PHILADELPHIA – Friday night’s preseason opener between the Philadelphia 76ers and Melbourne United meant nothing in terms of the standings.
But for three of the most interesting players on the court, it meant everything.
Less than two hours before tip-off, Sixers head coach Brett Brown fronted the media and revealed Markelle Fultz would start ahead of JJ Redick.
This was a coach – one who is famously close with his players – showing an instant vote of confidence in his promising but embattled young player, immediately after an incredibly trying rookie season.
And while the last thing Brown intended to do was put Fultz under extra pressure, the much talked about guard had suddenly been tasked with justifying his coach’s decision.
Moments later, he did exactly that.
Fultz began the game by getting to the rim with ease, making four layups within the first three minutes.
More importantly, he looked especially fluid all night, especially in his shot.
S P L A S H
— Philadelphia 76ers (@sixers) September 29, 2018
When Fultz made a pull-up 17 footer late in third quarter, the crowd went crazy.
When he picked off a pass 10 seconds later and set up Mike Muscala for a dunk, they went even crazier.
After so much had been made of Fultz’s roller coaster rookie season, and after all the work he’d put in over the summer to exorcise his mental demons, the results were remarkably satisfying to watch.
One can only imagine how he felt.
Jonah Bolden had to wait more than 15 months to make his NBA debut after being selected by the 76ers with the 36th pick in the 2017 NBA Draft.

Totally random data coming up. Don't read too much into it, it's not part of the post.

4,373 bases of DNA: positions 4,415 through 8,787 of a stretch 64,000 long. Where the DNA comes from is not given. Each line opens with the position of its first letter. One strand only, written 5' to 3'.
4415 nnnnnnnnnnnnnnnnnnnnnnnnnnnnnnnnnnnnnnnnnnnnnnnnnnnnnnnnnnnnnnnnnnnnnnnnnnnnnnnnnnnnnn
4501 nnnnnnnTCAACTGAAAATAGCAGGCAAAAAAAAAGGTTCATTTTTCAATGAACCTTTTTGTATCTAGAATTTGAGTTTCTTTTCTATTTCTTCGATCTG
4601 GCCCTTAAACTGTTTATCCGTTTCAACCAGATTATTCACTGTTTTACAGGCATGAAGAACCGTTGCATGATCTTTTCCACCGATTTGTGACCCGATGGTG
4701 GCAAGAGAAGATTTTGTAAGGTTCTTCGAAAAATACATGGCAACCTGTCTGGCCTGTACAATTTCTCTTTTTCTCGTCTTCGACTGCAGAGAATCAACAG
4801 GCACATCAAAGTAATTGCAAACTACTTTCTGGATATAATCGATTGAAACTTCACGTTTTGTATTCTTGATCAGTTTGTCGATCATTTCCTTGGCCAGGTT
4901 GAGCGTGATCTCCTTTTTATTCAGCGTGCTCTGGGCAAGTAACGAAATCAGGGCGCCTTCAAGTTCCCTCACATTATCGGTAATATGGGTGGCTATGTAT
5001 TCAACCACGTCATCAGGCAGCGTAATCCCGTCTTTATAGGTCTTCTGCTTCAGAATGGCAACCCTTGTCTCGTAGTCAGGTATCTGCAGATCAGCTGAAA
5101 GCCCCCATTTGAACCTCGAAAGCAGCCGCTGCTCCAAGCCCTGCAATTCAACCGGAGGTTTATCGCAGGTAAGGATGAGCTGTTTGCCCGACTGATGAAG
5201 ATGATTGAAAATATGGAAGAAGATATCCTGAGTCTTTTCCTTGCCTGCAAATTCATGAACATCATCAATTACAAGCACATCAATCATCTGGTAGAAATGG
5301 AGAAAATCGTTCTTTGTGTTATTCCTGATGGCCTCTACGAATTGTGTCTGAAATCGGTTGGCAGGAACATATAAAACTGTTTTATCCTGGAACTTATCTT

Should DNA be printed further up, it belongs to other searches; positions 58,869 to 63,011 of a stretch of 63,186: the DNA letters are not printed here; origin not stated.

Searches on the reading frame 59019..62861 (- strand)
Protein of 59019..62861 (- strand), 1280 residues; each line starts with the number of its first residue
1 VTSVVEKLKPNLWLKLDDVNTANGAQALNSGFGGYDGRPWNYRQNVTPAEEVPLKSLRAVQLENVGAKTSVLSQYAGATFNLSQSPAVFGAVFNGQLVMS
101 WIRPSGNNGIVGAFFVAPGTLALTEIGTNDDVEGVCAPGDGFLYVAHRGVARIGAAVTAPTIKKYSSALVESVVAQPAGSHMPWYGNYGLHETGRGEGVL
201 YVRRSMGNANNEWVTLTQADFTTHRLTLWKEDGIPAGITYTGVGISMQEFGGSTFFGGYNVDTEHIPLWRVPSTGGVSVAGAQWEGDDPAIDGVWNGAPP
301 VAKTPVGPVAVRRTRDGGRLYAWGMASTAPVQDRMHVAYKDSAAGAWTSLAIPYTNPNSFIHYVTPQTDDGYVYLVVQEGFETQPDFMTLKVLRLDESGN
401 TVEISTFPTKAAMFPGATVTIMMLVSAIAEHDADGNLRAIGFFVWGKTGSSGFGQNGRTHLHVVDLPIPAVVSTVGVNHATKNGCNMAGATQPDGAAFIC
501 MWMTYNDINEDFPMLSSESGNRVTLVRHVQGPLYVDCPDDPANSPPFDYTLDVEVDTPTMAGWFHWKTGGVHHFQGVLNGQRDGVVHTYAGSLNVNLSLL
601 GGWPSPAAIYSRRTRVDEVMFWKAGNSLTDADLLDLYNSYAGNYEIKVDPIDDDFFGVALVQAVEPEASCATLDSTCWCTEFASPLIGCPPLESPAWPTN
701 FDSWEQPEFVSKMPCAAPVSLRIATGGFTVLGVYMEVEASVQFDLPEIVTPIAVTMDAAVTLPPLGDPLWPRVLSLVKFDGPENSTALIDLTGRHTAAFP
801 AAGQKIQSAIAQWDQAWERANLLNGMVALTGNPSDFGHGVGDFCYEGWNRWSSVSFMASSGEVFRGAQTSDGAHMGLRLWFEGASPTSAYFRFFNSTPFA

But after putting in a season with Israeli powerhouse Maccabi Tel Aviv, his time had finally arrived on Friday.
There was no guarantee Bolden would actually hit the floor, but before the game Brett Brown said he hoped to play the young Aussie against his Melbourne United countrymen.
Sure enough, Bolden entered the game at the start of the fourth quarter.
The 22-year-old’s NBA career got off to a dream start when he made his first shot, a smooth three from the corner.
From there he finished with 6 points in 12 minutes.
But it wasn’t about the numbers. It was about the eye test.
And Bolden passed with flying colours.
He looked confident, decisive and right at home athletically.
There were no rookie jitters to speak of.
If Bolden can avoid the injury curse which seems to strike most (if not all) Sixers rookies, he could even take Amir Johnson’s spot in the rotation eventually.
Deep down, Casper Ware believes he’s an NBA player.
At one stage, he was.
Ware played for the 76ers in 2013-14, landing on the team during year one of ‘The Process’.
“I can matchup with anybody and get the job done, no matter if it’s in the NBA or where it’s at,” Ware said on Friday.
“I’m confident in myself and what I can do.”
Ultimately, the lightning quick floor general wasn’t part of Philly’s long-term process.
But on Friday night, he got the chance to show the Sixers that he should’ve been, contributing 19 points, 5 assists and 4 steals to Melbourne’s cause.
Despite a rough night shooting the ball (6-22), it was often Ware making the big plays to keep his team in the game.
He was needed more than ever after United star Chris Goulding was rubbed out of the game by an overzealous Joel Embiid (ankle).
And he was always right there in middle of the action, battling admirably for his team of Davids against an almighty Goliath.